The Difference in Tracking for Mobile Web and Apps

Despite being for the same platform, mobile web and mobile applications work in completely different ways, especially when it comes to the difference in tracking for mobile web and apps. In this article, we’ll be explaining what differences there are so that you can get a greater understanding of where each platform excels and where each platform’s pitfalls are.

Tracking for Apps

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Like online web tracking, tracking for mobile apps requires an identifier – many ad networks use various identifiers to help track individual users across applications, but due to privacy concerns, everything still has hiccups. Using cookies doesn’t work as well as it does on a desktop – they can be used somewhat, but tracking users through different applications is very difficult because of the fragmentation between different devices, apps and techniques used for tracking.

Identifiers Used for App Tracking

When it comes to the two most popular mobile operating systems, Android and iOS, Android_ID and UDID were often used as identifiers on an OS level, but other systems are available on Android too, including a mobile’s IMEI number, which is unique to each device. The MAC address can be accessed on both iOS and Android, and this is a much more widely used option. Ad networks can also create unique statistical-based IDs that are based upon certain information such as IP address, device type, operating system, OS version and so forth.

These identifiers are useful because they help ad networks to track individuals across multiple different applications. This means ads can show in different applications that are targeted to each user, but tracking a user when an ad is clicked is the difficult part when it comes to app tracking.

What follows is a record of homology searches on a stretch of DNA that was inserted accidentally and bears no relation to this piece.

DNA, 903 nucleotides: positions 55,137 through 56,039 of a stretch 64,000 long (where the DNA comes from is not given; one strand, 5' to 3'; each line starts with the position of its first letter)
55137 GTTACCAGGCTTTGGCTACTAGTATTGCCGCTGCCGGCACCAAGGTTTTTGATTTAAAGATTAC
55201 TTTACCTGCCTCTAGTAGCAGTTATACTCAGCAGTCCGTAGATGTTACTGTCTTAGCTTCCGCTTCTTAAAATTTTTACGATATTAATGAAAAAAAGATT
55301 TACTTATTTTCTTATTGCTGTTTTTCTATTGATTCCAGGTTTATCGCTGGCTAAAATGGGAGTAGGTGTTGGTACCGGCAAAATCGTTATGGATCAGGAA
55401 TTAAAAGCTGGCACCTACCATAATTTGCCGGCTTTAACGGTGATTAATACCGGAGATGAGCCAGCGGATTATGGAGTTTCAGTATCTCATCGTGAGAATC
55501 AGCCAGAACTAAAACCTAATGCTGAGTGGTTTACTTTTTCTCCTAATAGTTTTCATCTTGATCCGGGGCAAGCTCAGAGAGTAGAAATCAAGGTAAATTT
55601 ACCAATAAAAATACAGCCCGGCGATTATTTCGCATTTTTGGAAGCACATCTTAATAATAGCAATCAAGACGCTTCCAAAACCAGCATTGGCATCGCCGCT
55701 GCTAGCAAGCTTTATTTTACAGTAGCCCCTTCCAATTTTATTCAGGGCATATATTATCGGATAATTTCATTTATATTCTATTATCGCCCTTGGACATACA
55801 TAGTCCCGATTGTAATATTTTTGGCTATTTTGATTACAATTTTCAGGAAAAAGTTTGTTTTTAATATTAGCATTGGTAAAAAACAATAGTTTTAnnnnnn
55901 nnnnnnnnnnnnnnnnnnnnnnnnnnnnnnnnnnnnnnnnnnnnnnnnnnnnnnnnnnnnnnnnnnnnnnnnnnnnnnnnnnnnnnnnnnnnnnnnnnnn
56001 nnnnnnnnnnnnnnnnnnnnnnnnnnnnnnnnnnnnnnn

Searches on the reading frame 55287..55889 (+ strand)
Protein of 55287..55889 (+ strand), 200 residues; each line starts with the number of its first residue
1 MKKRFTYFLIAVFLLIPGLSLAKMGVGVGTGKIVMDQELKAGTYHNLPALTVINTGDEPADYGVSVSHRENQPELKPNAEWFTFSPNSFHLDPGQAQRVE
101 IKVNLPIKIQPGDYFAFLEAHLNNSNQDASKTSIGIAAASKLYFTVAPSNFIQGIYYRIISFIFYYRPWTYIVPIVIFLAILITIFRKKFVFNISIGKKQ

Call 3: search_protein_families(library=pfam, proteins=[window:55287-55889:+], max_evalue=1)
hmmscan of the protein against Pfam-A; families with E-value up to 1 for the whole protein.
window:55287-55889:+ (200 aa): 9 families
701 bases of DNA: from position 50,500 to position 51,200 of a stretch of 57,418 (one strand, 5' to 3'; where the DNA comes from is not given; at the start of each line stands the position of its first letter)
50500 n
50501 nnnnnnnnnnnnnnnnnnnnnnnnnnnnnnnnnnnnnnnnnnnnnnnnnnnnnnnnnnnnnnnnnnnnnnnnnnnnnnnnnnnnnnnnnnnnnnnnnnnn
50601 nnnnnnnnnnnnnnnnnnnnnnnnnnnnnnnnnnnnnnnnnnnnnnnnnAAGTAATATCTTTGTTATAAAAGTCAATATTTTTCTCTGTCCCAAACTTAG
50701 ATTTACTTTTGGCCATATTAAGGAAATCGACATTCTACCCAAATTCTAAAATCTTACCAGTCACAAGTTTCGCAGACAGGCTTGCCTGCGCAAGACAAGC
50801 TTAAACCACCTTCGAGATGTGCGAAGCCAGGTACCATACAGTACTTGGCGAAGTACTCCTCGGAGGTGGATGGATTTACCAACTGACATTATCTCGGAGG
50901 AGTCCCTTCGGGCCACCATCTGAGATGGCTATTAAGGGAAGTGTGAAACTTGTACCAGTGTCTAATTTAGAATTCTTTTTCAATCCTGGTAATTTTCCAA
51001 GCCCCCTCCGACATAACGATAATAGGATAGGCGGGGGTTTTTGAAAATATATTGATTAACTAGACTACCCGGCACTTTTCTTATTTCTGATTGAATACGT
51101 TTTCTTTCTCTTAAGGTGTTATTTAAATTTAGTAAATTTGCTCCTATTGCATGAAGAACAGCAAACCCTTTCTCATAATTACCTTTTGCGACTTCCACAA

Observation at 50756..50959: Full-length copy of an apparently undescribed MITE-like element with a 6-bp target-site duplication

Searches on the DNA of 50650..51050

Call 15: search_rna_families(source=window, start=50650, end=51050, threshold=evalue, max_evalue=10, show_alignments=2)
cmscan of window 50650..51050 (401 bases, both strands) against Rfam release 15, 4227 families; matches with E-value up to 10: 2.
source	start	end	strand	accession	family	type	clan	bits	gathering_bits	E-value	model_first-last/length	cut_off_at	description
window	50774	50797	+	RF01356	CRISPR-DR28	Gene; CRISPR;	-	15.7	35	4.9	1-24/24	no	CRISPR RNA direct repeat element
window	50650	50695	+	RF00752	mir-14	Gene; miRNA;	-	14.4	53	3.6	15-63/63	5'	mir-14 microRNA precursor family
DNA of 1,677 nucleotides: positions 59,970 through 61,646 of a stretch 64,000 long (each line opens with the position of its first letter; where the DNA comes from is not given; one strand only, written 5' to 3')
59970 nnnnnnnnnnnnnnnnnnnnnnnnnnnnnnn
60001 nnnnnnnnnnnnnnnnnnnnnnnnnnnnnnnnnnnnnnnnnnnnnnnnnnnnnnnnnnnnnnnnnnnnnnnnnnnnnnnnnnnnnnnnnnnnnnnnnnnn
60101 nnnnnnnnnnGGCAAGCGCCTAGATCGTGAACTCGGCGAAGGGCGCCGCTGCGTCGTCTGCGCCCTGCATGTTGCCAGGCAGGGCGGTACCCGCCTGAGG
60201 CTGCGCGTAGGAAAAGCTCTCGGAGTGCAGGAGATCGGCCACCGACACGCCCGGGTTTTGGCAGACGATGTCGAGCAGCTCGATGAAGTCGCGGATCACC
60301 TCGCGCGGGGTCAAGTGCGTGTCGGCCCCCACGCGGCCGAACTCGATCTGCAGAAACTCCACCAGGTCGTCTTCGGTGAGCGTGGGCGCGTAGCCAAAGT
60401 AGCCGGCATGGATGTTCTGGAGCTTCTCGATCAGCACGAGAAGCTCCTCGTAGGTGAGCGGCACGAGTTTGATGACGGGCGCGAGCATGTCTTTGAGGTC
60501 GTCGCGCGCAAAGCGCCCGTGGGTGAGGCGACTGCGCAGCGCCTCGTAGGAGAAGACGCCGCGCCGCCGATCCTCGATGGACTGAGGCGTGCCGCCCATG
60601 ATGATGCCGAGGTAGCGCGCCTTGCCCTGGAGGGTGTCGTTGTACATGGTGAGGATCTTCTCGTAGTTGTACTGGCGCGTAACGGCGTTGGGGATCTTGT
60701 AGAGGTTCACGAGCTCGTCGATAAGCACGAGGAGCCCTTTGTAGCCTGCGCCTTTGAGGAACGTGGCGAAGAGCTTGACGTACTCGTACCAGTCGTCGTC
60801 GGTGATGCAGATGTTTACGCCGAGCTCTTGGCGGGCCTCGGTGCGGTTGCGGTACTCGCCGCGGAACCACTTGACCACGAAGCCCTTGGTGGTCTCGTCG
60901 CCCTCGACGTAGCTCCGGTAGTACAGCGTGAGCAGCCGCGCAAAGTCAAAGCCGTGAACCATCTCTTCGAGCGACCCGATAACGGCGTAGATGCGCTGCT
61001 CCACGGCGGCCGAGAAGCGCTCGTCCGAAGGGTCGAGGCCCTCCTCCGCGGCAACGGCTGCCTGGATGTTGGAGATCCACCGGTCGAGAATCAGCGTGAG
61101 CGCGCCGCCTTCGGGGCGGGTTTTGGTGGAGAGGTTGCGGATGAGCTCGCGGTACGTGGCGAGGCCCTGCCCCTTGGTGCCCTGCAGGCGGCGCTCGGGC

It becomes a problem when an ad network attempts to track activity via different sandboxes that are completely separate from each other. For example, if a user clicks on an ad in their app, then gets taken to the app store, it’s difficult for an ad network to detect what exactly happens when the user visits the app store. There are a few methods that are used here.

One method is called device fingerprinting. It’s fairly straight forward – if one device profile clicks an ad that leads to a download link, and then two minutes later a user with a very similar device profile then connects to the app that was being advertised, there’s a large probability it was the same device and the same user – for the most part this strategy is very accurate.

The Constant Struggle with App Tracking

There are two constant powers in the struggle for app tracking – privacy and ad networks looking to improve their tracking across different environments or applications. Because there are a lot of privacy concerns behind what ad networks are doing to track users across different environments on a mobile device, manufacturers are pushed to make their privacy regulations stricter.